8. Liz’s guru says, “People universally tend to think that happiness is a stroke of luck, something that will maybe descend upon you like fine weather if you’re fortunate enough. But that’s not how happiness works. Happiness is the consequence of personal effort. You fight for it, strive for it, insist upon it, and sometimes even travel around the world looking for it. You have to participate relentlessly in the manifestations of your own blessings. And once you have achieved a state of happiness, you must never become lax about maintaining it.”
  9. The yogic sages say that all the pain of a human life is caused by words, as is all the joy. We create words to define our experience and those words bring attendant emotions that jerk us around like dogs on a leash … To stop talking for a while, then, is to attempt to strip away the power of words, to stop choking ourselves with words, to liberate ourselves from our suffocating mantras.

BONUS: My review of Eat, Pray, Love, is coming soon … You might also like 12 Quotes from 100 Years of Solitude – Gabriel Garcia Marquez

10401419_10152412678212559_3675525569351012732_nMaya Angelou wrote like a prosetry goddess. From the first page of her 1969 autobiography: I Know Why The Caged Bird Sings, to the last, words rhyme and dance as pages turn. The book details Maya’s early years— an incredible and moving tale of how an African-American woman defied rape, racism, segregation, black skin, ugly kinky hair and all odds, to find closure, forgiveness, and become outstanding.

The story kicks off soon after three-year-old Maya and her beloved brother, four-year-old, Bailey Jnr. are sent off like cargo, by their separated parents, to Stamps, Arkansas to live with their larger than life grandmother Annie Henderson, whom they refer to as Momma. “The town reacted to us as its inhabitants had reacted to all things new before our coming. It regarded us a while without curiosity but with caution, and after we were seen to be harmless (and children) it closed in around us, as a real mother embraces a stranger’s child. Warmly, but not too familiarly.” Momma, popularly referred to as Sister Henderson by many, is the only Negro owning a store in Stamps that stocks all sorts of essentials for all, from canned fish, beef, flour to thread and sugar.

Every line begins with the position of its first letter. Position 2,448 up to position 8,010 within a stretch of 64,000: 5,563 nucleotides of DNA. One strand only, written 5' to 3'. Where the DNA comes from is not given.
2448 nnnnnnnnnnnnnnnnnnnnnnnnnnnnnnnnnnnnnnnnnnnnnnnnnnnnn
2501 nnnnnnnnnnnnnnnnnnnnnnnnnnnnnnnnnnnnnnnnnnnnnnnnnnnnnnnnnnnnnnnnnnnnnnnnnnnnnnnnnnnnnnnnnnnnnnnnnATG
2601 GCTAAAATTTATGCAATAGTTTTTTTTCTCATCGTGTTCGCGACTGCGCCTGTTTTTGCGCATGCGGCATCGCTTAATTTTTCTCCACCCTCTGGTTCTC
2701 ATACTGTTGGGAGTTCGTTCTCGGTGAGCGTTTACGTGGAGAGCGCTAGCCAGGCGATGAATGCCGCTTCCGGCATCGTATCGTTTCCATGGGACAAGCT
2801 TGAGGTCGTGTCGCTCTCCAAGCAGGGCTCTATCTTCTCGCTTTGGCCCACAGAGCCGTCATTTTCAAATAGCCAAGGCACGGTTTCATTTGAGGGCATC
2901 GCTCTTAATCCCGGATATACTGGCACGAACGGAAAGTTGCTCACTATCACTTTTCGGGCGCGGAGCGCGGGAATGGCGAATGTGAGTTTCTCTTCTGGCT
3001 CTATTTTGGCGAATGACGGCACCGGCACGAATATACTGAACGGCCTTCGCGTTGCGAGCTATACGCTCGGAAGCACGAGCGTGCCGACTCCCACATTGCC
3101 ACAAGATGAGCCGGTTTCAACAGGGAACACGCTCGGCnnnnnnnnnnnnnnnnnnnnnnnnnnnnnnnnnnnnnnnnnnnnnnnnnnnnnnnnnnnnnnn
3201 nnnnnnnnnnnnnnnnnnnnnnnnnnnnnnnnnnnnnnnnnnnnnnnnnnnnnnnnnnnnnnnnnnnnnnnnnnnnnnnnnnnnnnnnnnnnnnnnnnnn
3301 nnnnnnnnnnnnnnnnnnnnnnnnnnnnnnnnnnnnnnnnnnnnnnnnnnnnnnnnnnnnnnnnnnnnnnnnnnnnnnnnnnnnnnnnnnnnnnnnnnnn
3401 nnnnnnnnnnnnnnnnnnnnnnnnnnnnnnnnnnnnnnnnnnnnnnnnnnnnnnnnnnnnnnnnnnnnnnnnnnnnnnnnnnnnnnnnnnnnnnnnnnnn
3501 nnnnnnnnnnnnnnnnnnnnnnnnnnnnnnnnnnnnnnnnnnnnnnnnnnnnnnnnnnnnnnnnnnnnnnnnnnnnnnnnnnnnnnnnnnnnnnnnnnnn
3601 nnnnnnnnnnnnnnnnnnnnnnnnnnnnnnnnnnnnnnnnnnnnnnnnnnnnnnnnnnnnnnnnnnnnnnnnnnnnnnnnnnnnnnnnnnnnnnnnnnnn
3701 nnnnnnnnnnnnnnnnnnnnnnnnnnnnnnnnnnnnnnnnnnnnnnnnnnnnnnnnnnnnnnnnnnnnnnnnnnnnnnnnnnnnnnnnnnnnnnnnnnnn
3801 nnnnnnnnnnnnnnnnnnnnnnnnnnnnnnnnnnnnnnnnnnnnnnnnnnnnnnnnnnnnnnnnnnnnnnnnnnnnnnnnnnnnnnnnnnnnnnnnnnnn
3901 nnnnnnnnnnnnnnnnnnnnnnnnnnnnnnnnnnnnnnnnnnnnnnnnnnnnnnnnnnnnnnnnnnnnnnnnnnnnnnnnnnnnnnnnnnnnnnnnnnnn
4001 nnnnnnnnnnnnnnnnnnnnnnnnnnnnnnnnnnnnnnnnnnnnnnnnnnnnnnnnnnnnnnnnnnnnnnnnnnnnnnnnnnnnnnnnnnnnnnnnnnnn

Momma’s famed store, church and school, become the only world Maya and Bailey know while growing up. They also live with Momma’s son, their crippled uncle Willie. It’s the 1930s and racism is at its high. Being black is hard and bad enough. When a white duo, teachers from a nearby school come into their store, for the first time in her life Maya sees her uncle struggle to stand still and upright, pretending not to be crippled. She writes, “He must have tired of being crippled, as prisoners tire of penitentiary bars and the guilty tire of blame.” This, she says, was the first time she felt like she understood and empathized with him the most.

Certain aspects of the book are insightful and carry with them circumstances that shape Maya’s future policies and identity. Born Marguerite Annie Johnson, the name Maya comes about as a result of Bailey’s inability to refer to his sister by name. To him, she was just his. “After Bailey learned definitely that I was his sister, he refused to call me Marguerite, but rather addressed me each time as “Mya Sister,” and in later more articulate years, after the need for brevity had shortened the appellation to “My,” it was elaborated into Maya.” While aged eight, Maya is raped by her mother’s boyfriend – a situation that traumatized her to the extent of being dumb for years. “Just my breath, carrying my words out, might poison people and they’d curl up and die … I had to stop talking … I was called impudent and my muteness sullenness when I refused to be a child …” This begins to be Maya’s relationship with scrutiny, silence and literature.